I’d been working on a piece about reasons to vote for Clinton, but it was becoming huge and unmanageable. So I’m breaking it down into bite-sized morsels.
I recently did a poll of my Facebook readers, asking, “Clinton supporters — what are the main reasons you’re voting for her? Not reasons you’re voting against Trump, those are easy, but things you positively like about her and make you want to support her.” The entire thread is well worth reading, especially if you’re planning to vote for Clinton but aren’t wild about it — or you’re not planning to vote for Clinton and are wondering why other people are. And one of the themes that came up again and again: Clinton’s administrative skills and knowledge of government are fierce.
Clinton knows government inside and out. She knows how to get things done. She has years of experience in government, in the Senate and as Secretary of State: even when she was First Lady, she engineered the State Children’s Health Insurance Program (SCHIP), a compromise she forged from the defeat of her attempts to create universal health care. Her platform is detailed, with specific policies and proposals for how they can be accomplished (a fact that, weirdly, may be detrimental to her campaign),
And she is well-known in Washington, even among her opponents, for her policy expertise, her willingness to study and increase her already prodigious knowledge, her work ethic, her ability to work with others and make effective deals while maintaining her tenacity, and her willingness to share credit (a useful and underrated trait in long-term political strategy).
Trump, on the other hand…
I don’t think I have to tell you that Trump is profoundly and dangerously ignorant about government, both domestic and international, and is arrogantly unwilling to acknowledge the limits of his knowledge. He is famous for his self-worship and his arrogant belief that he is the best at everything and that he and he alone can solve problems.
As for the idea that he’d know how to run the country because he knows how to run a business…
I’ve always been baffled by the idea that business people would automatically be good at government. For-profit businesses are not government, and government is not a for-profit business. Businesses exist to make money for their owners and stockholders. Governments are structures a society uses to pool resources for services that benefit the society, and to make decisions about how those resources should be used. Governments don’t have to make a profit. They’re not supposed to make a profit. They’re supposed to stay within a budget. (And some evidence suggests that they’re better and more efficient at that than for-profit businesses: Medicare actually spends less money on administrative costs than for-profit insurance companies.) In fact, many government programs are inherently not profitable, and privatization would either corrupt them or change them so radically it’d be missing the point. Public parks, for instance, can’t be made profitable without abandoning their entire purpose, and privatized prisons are a disaster, creating an abusive prison system with no incentive to reduce the prison population and every incentive to increase it.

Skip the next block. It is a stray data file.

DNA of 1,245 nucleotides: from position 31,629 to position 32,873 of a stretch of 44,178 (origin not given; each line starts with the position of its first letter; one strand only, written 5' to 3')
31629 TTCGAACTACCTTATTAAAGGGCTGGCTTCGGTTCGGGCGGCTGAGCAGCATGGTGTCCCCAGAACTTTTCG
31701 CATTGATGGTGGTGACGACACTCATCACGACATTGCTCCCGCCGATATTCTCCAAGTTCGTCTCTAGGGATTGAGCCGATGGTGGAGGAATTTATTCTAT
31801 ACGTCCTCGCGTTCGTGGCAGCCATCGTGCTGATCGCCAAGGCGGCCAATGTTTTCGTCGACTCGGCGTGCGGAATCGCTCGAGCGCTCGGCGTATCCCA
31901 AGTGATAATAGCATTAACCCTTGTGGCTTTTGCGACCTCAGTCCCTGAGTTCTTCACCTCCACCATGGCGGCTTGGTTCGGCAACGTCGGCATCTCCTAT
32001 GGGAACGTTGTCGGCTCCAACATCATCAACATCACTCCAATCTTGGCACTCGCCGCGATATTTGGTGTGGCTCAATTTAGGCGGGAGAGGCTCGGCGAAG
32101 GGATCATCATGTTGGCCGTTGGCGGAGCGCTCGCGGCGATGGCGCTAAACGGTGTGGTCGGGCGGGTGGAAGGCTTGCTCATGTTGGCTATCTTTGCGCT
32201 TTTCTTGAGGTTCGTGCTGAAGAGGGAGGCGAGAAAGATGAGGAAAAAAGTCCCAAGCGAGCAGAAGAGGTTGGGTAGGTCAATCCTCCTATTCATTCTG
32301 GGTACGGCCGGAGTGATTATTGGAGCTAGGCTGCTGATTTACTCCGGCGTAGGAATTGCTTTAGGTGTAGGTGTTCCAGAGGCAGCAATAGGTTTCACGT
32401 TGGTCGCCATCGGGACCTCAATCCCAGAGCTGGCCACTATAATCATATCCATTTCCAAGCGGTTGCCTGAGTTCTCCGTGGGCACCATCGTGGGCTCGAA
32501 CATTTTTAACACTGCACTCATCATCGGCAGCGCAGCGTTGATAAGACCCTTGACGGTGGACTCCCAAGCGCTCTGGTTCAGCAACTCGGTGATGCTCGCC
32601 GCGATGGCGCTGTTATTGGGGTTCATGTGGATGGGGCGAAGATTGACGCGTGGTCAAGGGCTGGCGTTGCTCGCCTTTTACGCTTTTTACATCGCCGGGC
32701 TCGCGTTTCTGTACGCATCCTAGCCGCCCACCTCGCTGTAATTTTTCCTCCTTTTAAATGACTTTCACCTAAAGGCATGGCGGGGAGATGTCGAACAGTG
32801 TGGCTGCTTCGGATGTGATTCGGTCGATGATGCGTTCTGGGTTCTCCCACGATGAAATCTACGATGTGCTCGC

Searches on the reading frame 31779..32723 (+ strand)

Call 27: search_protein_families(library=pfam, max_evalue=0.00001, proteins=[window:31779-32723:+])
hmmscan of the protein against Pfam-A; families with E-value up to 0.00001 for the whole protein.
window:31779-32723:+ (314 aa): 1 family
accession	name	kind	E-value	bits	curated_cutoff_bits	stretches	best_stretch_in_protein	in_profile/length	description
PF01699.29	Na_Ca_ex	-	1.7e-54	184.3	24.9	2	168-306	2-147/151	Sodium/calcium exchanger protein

But even if business success were a good reason to vote someone into office, Trump doesn’t have it. Oh, he’s been successful in that he’s personally wealthy. But his success has been built, to a great extent, on not paying his bills. I’m not talking about bankruptcy, which is a complicated issue that gets misused by both Trump’s supporters and opponents. I’m talking about flat-out stiffing people by the hundreds: employees, contractors, even lawyers hired to represent him in lawsuits from people he stiffed. In addition, his companies have been cited 24 times for failing to pay overtime or minimum wage. And these are only the cases that went to court. To quote USA Today:
The actions in total paint a portrait of Trump’s sprawling organization frequently failing to pay small businesses and individuals, then sometimes tying them up in court and other negotiations for years. In some cases, the Trump teams financially overpower and outlast much smaller opponents, draining their resources. Some just give up the fight, or settle for less; some have ended up in bankruptcy or out of business altogether.
I want our President to know government inside and out, from the small details to the big picture. I don’t just want her to know policy and the players: I want her to know how to get things done. I want her to have good working relationships with the people she, you know, will be working with. And I want her to understand that a successful government doesn’t mean one that profits by stiffing people for work they’ve done.
I want Hillary Clinton.
(Comment policy: In addition to my regular comment policy, I’m going to ask people to keep comments narrowly focused on this issue. This is not a platform to discuss everything else you do or don’t like about Clinton or Trump. Thanks.)